12/17/2012 01:35 pm ET Updated Feb 16, 2013

Less Talking, More Listening

In the wake of the devastating grade school shooting in Newtown, Conn., Americans are angry -- rightfully so -- and many will use this occasion to share their feelings on gun control, school security, parenting styles and more. Times of tragedy seem to bring out the rant in all of us, but regardless of which side of the gun control conversation you're on, or in which corner you sit on metal detectors in grade schools, I think we can all agree there is much more to the events in Newtown, Aurora, and the rest of the shamefully long list of mass shooting locations than simply the weapons used to carry them out.

There is something we can do at home, at work, on the road and online that can keep down the furious feelings that bubble up to become tragedies like this -- we can simply listen. The heart of the matter is not how the Newtown shooter got the gun, or how poorly he must have been parented, but rather what would make him -- or anyone -- feel the need to do something like this?

My guess is he never felt listened to -- by his parents, his siblings, his teachers, his peers, his colleagues, society, the Internet -- the list goes on. While I'm sure the investigation will reveal an element of mental instability, there are many people with major and minor mental disturbances who do not shoot up grade schools, movie theaters or houses of worship. I'm guessing that at some point, those people felt they had a safe place to share their feelings, vent their frustrations, see the nodding heads of those in front of them (or even in an online chat room) and say to themselves, "Someone hears me."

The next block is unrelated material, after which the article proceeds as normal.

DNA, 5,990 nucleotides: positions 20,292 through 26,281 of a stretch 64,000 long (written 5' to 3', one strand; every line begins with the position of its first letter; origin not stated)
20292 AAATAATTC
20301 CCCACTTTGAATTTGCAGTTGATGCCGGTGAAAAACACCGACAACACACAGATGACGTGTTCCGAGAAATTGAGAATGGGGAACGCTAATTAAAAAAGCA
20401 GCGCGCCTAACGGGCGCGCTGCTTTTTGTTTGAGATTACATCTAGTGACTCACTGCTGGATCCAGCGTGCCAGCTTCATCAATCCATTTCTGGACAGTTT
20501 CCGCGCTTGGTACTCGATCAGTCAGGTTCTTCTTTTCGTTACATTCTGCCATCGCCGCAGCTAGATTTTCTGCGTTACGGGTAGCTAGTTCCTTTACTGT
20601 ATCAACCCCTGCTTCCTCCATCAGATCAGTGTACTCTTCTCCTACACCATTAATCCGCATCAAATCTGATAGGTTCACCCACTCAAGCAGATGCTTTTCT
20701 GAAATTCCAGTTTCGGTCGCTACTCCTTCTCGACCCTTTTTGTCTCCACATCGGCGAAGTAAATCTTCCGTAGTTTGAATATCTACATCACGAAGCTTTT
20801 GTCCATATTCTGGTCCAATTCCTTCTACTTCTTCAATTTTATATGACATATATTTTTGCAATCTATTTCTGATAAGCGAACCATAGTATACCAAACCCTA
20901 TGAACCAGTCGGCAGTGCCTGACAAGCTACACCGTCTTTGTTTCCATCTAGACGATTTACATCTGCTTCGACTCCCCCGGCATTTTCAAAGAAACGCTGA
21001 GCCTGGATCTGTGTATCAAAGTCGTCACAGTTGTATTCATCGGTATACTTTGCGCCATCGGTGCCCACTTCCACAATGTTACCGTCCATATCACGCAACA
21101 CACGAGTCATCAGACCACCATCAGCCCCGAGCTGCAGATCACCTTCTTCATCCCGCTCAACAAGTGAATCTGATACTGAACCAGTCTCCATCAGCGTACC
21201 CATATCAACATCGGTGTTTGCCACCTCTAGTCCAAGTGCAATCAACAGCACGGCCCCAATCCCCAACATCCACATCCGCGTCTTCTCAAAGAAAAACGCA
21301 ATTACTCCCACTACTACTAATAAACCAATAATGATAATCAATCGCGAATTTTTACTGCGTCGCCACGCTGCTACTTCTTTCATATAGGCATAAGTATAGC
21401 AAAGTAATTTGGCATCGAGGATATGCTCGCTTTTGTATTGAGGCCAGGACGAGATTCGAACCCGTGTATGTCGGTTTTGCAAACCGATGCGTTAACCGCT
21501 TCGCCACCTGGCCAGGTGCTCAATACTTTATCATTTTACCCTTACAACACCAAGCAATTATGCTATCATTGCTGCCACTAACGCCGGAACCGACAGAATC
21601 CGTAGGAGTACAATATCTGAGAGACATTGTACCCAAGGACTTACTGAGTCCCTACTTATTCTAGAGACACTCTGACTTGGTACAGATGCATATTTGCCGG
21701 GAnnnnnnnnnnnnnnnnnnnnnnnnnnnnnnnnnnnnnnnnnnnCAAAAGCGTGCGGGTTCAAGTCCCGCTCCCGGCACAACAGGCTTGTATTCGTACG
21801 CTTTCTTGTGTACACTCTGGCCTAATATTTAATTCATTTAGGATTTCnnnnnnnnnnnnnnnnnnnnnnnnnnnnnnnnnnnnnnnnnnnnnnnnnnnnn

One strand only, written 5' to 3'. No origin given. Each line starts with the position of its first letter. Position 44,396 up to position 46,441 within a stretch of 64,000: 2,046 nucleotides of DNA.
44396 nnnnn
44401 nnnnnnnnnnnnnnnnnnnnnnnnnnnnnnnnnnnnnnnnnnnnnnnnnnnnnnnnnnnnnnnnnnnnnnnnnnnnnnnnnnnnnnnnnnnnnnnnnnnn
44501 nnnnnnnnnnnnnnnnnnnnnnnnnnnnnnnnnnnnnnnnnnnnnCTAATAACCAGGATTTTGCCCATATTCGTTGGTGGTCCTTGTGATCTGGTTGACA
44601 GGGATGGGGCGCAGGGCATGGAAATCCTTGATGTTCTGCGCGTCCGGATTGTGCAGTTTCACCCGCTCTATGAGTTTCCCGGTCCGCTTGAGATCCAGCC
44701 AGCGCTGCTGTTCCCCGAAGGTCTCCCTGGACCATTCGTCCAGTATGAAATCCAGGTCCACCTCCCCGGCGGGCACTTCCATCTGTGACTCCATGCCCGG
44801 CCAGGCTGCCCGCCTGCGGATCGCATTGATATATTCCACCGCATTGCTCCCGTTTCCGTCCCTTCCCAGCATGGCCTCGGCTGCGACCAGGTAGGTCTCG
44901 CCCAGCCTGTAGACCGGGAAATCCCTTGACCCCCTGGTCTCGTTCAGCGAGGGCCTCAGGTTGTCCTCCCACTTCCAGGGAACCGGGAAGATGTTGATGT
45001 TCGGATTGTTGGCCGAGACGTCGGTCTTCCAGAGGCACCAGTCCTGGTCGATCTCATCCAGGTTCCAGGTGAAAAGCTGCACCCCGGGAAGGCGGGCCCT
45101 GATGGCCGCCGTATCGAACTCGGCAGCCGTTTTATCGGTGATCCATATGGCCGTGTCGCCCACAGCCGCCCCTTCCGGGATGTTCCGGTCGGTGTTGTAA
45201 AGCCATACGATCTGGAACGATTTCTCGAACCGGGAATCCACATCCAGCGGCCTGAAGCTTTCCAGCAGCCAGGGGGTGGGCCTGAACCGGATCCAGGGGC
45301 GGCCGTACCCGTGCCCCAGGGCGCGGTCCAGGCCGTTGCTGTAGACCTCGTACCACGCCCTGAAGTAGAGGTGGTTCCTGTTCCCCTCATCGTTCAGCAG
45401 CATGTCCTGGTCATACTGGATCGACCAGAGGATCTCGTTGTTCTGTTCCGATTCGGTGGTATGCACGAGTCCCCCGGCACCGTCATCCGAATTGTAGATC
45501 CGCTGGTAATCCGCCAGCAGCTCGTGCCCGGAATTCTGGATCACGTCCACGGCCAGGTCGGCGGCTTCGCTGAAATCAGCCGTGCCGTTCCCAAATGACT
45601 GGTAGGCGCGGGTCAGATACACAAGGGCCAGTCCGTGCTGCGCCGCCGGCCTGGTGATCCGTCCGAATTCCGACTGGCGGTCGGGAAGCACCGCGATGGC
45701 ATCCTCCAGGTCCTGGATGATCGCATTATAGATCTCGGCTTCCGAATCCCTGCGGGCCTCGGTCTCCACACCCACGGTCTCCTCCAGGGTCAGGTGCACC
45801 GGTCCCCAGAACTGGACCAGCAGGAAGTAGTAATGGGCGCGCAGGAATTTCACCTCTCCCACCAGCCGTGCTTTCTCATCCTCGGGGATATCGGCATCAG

You may not agree with what your friends, neighbors or coworkers say, but the least you can do is show them the decency of listening to their opinions and ideas with closed lips and an open mind. This is a small, meaningful action we all can take -- today. Freedom of speech is a beautiful thing, and an open set of ears is its perfect mate. If our fellow citizens continue to feel unheard and not valued, we may all lose freedoms our founding members earned for us, and perhaps even more innocent lives.

As you hug the children in your life tighter and roll up your sleeves to fight for whichever side of the debate you're on, take a moment to listen to the people you encounter, and let them know their voice can be the most powerful weapon of all.